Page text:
After surgery to remove early-stage breast cancer, chemotherapy often is given to destroy any breast cancer cells that may remain in the body and reduce the risk of the cancer coming back (recurrence). Doctors call chemotherapy given after surgery adjuvant chemotherapy.
A number of chemotherapy medicines, given alone or in combination, are used as adjuvant chemotherapy, including a class of medicines called anthracyclines.
Interim results from an analysis of several studies suggest that chemotherapy regimens that include an anthracycline may be better than a regimen that doesn’t include an anthracycline for women diagnosed with early-stage, HER2-negative breast cancer with a high risk of recurrence.
The interim results were presented at the 2016 American Society of Clinical Oncology Annual Meeting on June 7, 2016. Read the abstract of “Interim joint analysis of the ABC (anthracyclines in early breast cancer) phase III trials (USOR 06-090, NSABP B-46I/USOR 07132, NSABP B-49 [NRG Oncology]) comparing docetaxel + cyclophosphamide (TC) v anthracycline/taxane-based chemotherapy regimens (TaxAC) in women with high-risk, HER2-negative breast cancer.”
Anthracycline chemotherapy medicines are:
- Adriamycin (chemical name: doxorubicin)
- Ellence (chemical name: epirubicin)
- Doxil (chemical name: doxorubicin)
- daunorubicin (brand names: Cerubidine, DaunoXome)
- mitoxantrone (brand name: Novantrone)
Anthracyclines work by damaging cancer cells’ genes and interfering with their reproduction.
Like all chemotherapy medicines, anthracyclines may cause serious side effects, including heart damage, which can lead to heart failure. Doctors also are concerned about a higher risk of leukemia in women who have been treated with Adriamycin. Because of these concerns, many doctors started using a chemotherapy regimen that did not include an anthracycline after surgery. These concerns are probably why there has been a decrease in anthracycline use.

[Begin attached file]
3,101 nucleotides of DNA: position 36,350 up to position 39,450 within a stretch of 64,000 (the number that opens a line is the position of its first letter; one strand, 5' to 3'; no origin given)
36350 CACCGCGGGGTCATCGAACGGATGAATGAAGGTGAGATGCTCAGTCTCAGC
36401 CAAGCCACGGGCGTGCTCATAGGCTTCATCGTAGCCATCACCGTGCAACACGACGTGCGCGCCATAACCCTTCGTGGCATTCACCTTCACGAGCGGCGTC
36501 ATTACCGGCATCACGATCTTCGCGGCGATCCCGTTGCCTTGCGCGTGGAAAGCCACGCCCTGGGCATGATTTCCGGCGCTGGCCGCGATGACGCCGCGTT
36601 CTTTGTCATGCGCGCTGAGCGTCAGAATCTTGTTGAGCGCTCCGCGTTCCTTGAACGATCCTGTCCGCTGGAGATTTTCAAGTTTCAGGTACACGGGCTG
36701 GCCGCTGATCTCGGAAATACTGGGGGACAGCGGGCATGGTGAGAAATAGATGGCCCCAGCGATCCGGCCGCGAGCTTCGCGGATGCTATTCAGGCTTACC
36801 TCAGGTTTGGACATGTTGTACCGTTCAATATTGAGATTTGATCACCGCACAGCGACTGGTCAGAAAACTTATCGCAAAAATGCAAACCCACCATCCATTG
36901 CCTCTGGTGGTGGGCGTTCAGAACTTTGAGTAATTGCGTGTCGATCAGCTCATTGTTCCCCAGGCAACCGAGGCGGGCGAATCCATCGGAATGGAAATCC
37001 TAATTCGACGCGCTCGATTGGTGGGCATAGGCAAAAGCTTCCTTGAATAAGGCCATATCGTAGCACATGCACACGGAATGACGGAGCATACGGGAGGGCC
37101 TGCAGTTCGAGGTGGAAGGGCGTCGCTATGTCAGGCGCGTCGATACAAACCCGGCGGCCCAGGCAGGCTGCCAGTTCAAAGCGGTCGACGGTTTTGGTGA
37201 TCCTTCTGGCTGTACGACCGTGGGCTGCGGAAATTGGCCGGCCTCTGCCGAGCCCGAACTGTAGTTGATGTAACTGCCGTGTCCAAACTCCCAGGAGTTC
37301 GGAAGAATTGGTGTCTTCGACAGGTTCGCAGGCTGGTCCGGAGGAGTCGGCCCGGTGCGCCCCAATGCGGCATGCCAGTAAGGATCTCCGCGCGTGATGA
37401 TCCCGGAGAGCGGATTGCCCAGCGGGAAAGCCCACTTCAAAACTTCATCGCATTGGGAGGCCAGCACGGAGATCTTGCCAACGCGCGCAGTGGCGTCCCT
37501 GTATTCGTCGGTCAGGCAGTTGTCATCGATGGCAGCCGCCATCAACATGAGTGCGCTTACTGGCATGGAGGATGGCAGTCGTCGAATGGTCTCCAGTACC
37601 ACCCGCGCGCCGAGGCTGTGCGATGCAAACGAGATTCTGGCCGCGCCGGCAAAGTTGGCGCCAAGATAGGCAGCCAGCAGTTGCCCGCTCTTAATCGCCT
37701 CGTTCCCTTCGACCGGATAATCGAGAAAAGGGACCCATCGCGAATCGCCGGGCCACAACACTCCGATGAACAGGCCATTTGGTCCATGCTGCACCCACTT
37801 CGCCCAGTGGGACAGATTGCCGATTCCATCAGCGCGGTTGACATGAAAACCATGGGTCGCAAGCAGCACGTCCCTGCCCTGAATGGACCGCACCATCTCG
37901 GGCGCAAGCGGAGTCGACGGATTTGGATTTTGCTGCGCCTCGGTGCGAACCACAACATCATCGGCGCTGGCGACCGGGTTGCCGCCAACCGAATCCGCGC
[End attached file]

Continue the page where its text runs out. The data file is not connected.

Still, doctors wanted to be sure that they were treating women with the most effective chemotherapy regimen possible.
The studies included 4,130 women who had had surgery to remove early-stage, HER2-negative breast cancer with a high risk of recurrence. The women were randomly assigned to receive one of two chemotherapy regimens:
- 2,052 women were treated with Adriamycin, Cytoxan (chemical name: cyclophosphamide), with Taxol (chemical name: paclitaxel) or Taxotere (chemical name: docetaxel) -- the anthracycline regimen, called TaxAC for short
- 2,078 women were treated with Taxotere and Cytoxan -- the non-anthracycline regimen, called TC for short
The women were followed for about 3 years. The researchers recorded how long the women lived without a recurrence of invasive breast cancer, called invasive disease-free survival.
Overall, 3-year invasive disease-free survival rates were:
- 92.4% for the TaxAC regimen
- 91.7% for the TC regimen
This suggests that the anthracycline regimen is slightly better than the regimen without an anthracycline.
The researchers had planned to issue an early report if the Taxotere-Cytoxan regimen seemed to be less effective than the Adriamycin-Cytoxan-Taxol/Taxotere regimen. This happened, which is why the researchers presented the report at the ASCO Annual Meeting.
The researchers also looked at how effective each regimen was based on the characteristics of the cancer. These results, while early, may help women and their doctors make decisions about chemotherapy regimens.